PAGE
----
search instagram arrow-down

Enter your email address to subscribe to this blog and receive notifications of new posts by email.

Join 11,791 other followers

Follow The Author's Mission on
Image courtest of: Julien Cavonoli

Living in the Present

Some years back I read an interesting thesis on ‘Living in the Present’, or, perhaps the title was ‘Living in the Moment’. Unfortunately, I ran across my old blog post response to the thesis but not the article itself. Apparently, I was having a bad day those years ago, and I reacted to the thesis, thinking it left out some important considerations. It is likely not too courteous or fair of me to submit my response here to that intellectual document, and, in doing so, allows that my reactions could be a bit ‘over the top’, giving no space for rebuttal, building a case that does not fully understand the total significance of the thesis.

While I could understand the core issue of ‘Living in the Present’, it was a bit too ‘heady’ for me, maybe pedantic and without ‘wiggle room’, because I, too, believe that people do themselves harm by too much dwelling on their past misgivings.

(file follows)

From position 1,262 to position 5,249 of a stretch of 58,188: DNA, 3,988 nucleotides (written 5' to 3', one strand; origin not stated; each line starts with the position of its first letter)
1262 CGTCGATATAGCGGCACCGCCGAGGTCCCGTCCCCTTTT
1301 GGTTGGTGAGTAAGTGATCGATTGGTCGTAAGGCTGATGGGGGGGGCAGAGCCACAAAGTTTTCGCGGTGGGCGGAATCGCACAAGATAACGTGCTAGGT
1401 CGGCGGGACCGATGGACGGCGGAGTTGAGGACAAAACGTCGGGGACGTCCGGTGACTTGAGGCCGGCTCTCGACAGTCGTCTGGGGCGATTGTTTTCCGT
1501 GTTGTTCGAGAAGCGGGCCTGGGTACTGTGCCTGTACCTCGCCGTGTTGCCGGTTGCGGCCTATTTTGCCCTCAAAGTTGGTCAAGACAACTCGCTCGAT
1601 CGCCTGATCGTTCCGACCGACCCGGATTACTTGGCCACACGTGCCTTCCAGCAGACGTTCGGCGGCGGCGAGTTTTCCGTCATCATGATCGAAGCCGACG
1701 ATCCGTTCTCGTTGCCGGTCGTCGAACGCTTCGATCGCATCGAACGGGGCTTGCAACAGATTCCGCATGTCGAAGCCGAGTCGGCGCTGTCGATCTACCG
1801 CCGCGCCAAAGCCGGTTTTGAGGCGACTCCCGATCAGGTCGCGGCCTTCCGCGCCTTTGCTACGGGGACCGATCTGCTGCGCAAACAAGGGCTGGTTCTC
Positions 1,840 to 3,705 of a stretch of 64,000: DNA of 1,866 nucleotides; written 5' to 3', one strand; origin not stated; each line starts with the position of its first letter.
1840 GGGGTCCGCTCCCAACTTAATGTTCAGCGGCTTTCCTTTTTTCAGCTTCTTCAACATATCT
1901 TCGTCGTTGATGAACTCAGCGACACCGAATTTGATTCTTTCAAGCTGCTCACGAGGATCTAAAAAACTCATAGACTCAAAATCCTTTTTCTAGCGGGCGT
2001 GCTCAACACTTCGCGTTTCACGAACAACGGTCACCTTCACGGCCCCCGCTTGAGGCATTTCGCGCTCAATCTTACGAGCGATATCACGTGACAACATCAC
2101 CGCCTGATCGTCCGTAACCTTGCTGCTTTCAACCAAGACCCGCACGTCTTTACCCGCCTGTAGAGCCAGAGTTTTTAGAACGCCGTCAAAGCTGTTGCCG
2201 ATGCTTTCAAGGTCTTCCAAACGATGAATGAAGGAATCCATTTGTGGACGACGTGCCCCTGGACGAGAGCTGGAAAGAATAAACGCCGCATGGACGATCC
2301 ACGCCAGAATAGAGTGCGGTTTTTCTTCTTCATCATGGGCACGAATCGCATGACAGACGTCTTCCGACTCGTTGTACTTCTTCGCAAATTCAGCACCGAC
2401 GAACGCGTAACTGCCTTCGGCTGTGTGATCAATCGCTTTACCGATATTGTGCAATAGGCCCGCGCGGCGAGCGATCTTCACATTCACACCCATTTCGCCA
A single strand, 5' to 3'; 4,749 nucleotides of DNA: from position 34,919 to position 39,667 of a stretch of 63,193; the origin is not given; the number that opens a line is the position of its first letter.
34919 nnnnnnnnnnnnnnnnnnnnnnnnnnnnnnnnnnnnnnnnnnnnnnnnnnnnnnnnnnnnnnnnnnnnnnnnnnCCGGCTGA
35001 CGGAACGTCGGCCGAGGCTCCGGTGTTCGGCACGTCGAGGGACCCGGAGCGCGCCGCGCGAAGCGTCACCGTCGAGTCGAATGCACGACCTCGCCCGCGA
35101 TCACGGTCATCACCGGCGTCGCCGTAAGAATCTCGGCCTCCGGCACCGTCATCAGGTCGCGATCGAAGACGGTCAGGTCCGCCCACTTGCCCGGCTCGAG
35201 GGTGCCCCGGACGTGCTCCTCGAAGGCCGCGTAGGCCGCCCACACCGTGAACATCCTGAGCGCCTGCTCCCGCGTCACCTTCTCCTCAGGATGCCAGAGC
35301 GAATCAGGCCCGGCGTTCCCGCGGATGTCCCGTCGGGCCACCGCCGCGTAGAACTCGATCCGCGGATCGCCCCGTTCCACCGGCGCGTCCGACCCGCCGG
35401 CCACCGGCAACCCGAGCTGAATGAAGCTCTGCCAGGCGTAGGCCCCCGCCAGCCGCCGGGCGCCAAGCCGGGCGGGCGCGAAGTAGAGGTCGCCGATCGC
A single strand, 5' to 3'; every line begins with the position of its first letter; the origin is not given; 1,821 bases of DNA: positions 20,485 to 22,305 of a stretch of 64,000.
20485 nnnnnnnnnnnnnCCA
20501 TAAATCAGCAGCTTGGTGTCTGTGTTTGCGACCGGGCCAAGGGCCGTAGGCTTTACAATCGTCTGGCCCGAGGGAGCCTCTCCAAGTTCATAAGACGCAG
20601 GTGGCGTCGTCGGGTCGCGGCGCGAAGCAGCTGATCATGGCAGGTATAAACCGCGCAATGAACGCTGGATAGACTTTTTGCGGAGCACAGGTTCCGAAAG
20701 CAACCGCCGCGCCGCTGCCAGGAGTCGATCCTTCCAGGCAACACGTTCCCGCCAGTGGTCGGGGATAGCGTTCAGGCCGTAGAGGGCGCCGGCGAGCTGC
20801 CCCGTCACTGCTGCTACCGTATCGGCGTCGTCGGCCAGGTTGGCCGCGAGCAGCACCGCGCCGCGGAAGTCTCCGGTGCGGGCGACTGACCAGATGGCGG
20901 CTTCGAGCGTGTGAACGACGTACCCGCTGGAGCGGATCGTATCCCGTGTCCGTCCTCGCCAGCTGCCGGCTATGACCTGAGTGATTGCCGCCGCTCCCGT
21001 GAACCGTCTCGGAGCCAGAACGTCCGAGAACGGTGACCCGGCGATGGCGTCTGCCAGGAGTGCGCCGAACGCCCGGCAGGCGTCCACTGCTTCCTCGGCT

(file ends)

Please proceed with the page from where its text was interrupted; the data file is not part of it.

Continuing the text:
So, it is with this bit of timidity that I present the following, an assumption that the past, the future, and the present all play into our personal historical records.


Yes, my memories (that never existed or hold no value?) haunt me and compel me to write my blog posts, my books, my poems, my songs, a round-up of moments in my life that, connected to the genetic engineering, pretty much make me who I am today…at times, euphoric and happy in love; at times, sad and sorrowful; at times, feeling the sharp and unrelenting dark cave of anxiety. How else could I write, project the agony and ecstasy of my characters, narrate a truthful set of words that maybe jump off the page and into the lives of my readers? I could not write of the good and evil had I not lived a life that took me to those places that dictate our emotions, our mistakes, our dreams.


It is one thing to say, ‘let go of the past and the future for they have no relevance in the here and now’. It is quite another thing to suppose that people can do that very thing, to forfeit the thoughts of any past event that came before.